The second revolution in 20th-century printing took place in the pre-press stage of the printing process. For example, since the development of reproduction techniques using photography the original print has had to retreat to the field of art graphics and today is of practically no significance in printing. During the 20th century hand compositors gradually lost sight of the traditions of their trade. With increasing frequency from the 1950s onwards, they were required to set texts not in lead, as they had done up to now, but to feed them into photosetting machines and then expose them onto light-sensitive material.
Since the introduction of word processing via computer even photosetting machines such as Higonnet and Moyroud’s Lumitype (developed 1946-1954) and Hugo Heine’s Diatype (1952-1954) have become a thing of the past.
Adhesive bindings in place of sturdy, stitched covers, the rise of the brochure and of the modern paperback were further important steps taken towards turning the book into a consumer product. Yet these occurrences also had a positive side to them; they meant that books and thus the tools of education were now available to everyone.
The Book as a Work of Art: Fine Editions
The division of the book industry into cheap mass-produced articles (the majority) and quality goods (the minority) continued well into the 20th century. Examples of both are on the top floors of the museum.
Those who made quality their maxim (usually referred to as handpress printers) initially concentrated on turning the book into a complete work of art. They tried not to neglect any area of work concerning the book, whether this be the choice of font, typesetting, printing, illustration or binding. The book was also moulded by the artistic trend of the age, namely Art Nouveau or, in Germany, Jugendstil. Numerous magazines began to appear at the end of the 19th century which promoted the art of the period. The main protagonists in Germany were “Pan” (which started in 1895), “Jugend” (the magazine which gave Jugendstil its name, from 1896 onwards) and “Die Insel” (from 1899 on).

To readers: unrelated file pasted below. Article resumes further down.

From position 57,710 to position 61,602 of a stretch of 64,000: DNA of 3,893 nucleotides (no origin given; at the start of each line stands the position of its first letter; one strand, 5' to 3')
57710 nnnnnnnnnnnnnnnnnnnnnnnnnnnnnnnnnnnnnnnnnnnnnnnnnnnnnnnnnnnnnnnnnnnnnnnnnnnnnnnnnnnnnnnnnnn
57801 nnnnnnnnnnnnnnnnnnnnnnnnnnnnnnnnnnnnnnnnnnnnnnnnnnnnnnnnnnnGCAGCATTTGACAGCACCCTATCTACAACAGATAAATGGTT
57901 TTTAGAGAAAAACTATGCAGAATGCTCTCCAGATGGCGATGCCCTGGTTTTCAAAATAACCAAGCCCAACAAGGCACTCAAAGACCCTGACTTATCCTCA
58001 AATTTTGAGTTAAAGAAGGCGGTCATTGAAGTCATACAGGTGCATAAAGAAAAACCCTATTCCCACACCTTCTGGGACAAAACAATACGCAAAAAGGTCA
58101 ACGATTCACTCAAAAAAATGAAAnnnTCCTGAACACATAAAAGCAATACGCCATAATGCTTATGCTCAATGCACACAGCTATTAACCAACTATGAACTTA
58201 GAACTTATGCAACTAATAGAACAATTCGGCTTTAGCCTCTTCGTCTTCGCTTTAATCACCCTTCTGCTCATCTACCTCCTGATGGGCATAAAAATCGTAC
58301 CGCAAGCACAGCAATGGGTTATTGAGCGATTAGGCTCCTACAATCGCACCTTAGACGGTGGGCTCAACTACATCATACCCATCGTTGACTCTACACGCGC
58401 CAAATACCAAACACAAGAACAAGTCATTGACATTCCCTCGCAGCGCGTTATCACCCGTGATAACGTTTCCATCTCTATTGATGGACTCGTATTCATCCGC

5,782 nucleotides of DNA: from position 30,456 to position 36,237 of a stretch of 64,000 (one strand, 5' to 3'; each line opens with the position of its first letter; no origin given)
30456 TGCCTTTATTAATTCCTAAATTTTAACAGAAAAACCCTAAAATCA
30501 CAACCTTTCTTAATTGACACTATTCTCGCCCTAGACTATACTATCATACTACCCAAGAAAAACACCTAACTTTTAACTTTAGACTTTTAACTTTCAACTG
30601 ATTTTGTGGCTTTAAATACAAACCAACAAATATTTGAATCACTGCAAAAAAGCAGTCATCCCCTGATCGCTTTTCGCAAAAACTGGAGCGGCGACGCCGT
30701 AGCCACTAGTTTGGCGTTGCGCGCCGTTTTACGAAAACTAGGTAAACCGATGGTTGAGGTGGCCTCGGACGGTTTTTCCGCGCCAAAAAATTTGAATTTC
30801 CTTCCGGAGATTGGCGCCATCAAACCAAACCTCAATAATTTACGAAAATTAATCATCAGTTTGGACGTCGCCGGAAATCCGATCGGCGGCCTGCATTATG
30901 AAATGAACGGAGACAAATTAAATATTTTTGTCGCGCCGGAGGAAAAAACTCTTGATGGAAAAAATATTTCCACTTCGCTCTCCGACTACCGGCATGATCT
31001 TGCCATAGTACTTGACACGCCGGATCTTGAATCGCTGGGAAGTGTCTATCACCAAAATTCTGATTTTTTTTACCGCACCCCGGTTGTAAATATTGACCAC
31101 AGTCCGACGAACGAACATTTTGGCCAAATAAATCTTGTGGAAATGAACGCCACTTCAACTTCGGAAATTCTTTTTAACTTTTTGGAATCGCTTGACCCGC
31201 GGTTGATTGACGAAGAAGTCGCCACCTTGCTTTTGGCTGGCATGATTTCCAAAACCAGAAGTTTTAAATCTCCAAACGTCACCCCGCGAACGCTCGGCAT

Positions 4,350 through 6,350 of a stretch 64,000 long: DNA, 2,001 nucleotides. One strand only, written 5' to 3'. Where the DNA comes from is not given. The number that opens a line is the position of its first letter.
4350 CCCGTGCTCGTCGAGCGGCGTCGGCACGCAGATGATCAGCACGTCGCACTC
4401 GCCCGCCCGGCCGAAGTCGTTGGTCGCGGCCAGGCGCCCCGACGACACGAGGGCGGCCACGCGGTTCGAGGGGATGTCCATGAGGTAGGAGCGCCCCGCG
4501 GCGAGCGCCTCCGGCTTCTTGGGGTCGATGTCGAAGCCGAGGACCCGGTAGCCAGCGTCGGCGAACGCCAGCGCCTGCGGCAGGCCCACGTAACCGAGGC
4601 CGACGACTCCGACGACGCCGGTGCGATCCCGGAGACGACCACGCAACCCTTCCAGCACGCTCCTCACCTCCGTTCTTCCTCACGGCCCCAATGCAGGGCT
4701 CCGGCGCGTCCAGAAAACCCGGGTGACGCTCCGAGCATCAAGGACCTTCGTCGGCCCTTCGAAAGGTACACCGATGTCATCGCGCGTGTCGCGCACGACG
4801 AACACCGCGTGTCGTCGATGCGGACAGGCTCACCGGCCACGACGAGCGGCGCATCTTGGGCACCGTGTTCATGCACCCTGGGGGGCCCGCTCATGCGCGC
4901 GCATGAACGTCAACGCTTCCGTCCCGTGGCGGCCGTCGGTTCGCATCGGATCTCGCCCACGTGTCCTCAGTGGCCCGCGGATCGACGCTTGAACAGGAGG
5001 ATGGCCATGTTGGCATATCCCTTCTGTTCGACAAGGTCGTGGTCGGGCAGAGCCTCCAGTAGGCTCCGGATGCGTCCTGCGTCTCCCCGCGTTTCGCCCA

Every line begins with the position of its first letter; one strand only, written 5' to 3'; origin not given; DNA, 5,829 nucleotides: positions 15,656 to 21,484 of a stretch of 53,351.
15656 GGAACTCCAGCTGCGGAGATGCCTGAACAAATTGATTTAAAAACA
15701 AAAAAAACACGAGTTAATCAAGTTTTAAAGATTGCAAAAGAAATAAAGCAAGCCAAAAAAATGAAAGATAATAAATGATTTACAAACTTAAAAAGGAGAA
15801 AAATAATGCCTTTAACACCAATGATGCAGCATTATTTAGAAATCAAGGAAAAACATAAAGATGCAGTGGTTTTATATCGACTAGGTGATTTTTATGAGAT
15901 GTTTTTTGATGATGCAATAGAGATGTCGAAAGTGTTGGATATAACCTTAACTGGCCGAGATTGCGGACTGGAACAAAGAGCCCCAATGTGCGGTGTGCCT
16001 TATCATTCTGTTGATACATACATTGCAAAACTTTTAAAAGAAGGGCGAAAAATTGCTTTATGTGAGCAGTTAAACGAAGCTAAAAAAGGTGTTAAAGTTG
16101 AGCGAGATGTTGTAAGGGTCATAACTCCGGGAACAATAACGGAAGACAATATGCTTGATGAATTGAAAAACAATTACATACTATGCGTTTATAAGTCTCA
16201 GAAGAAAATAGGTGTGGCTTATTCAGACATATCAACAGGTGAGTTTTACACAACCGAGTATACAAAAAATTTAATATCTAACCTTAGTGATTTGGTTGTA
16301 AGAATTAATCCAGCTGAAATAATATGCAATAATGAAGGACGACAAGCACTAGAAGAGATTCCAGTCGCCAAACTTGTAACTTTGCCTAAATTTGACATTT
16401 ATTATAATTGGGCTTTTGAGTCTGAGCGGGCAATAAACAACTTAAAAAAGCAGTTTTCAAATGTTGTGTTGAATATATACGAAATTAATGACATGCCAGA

Jugendstil or Art Nouveau
Examples of work by the outstanding type designers of the age, such as Otto Eckmann and Rudolf Koch, and illustrators, such as Marcus Behmer or Thomas Theodor Heine, are on display at the Gutenberg Museum. This was also the epoch which saw the blossoming of applied graphics, as the book illustration by Franz von Stuck and poster by Alfons Maria Mucha indicate.
The tradition of the “classic” handpress printer’s remains unbroken to this day. A few shall be named here: the Bremer Presse (1911-1935), Count Harry Kessler’s Cranach-Presse (1913-1933), Trajanus-Presse (1951-1972) and Raamin-Presse (in operation since 1973). There is a large number of contemporary small publishing houses who produce either traditional or experimental work which the museum collects in its Small Press Archives.
There were also publishers of fine editions who pursued other interests. They considered literary or political subject matter more important than form, for example, or experimented with the elements of design. One thing all these books have in common is that they were almost always a medium of expression for the artistic styles of their period. The principle of rationality was only one determining course of direction, with plenty of scope for others to develop alongside it.
From the Bauhaus to Visual Poetry
The museum also has prints by Peter Behrens, by the Bauhaus, which with its credo of “Art and Technology – a New Unity” renounced the hostility of the age towards technology, and by El Lissitzky, the Russian Constructivist who trod similar paths. Expressionism and Dadaism, on the other hand, forged very different avenues, as work by Kurt Schwitters and Dada magazine boldly demonstrate. In Dadaism, form, rules and beauty count for nothing.
V. O. Stomps
After the Second World War the various paths in book art continued to diverge. Many followed the example of handpress printer and patron of modern literature Viktor Otto Stomps. Chronically short of money, Stomps printed on anything he could find which was vaguely suitable, even using worn fonts on wrapping paper, as in the exhibit. Others were poet, book artist and book designer rolled into one, such as Ken Campbell with his “A Knife Romance” from 1988. Others used the book form and the empty spaces between lines as their medium of expression, such as in Helmut Löhr’s “Visual Poetry” from 1987.
One section of the exhibition is devoted to book objects. Thoughts on the rôle of the book in our modern day and age have inspired a great number of artists to turn books into objects which often alienate or dispute the book’s purpose as an item to be read. One example is Karlheinz Zwick’s “Reiseliteratur” from 1991 which takes its title literally; this is literature which can travel.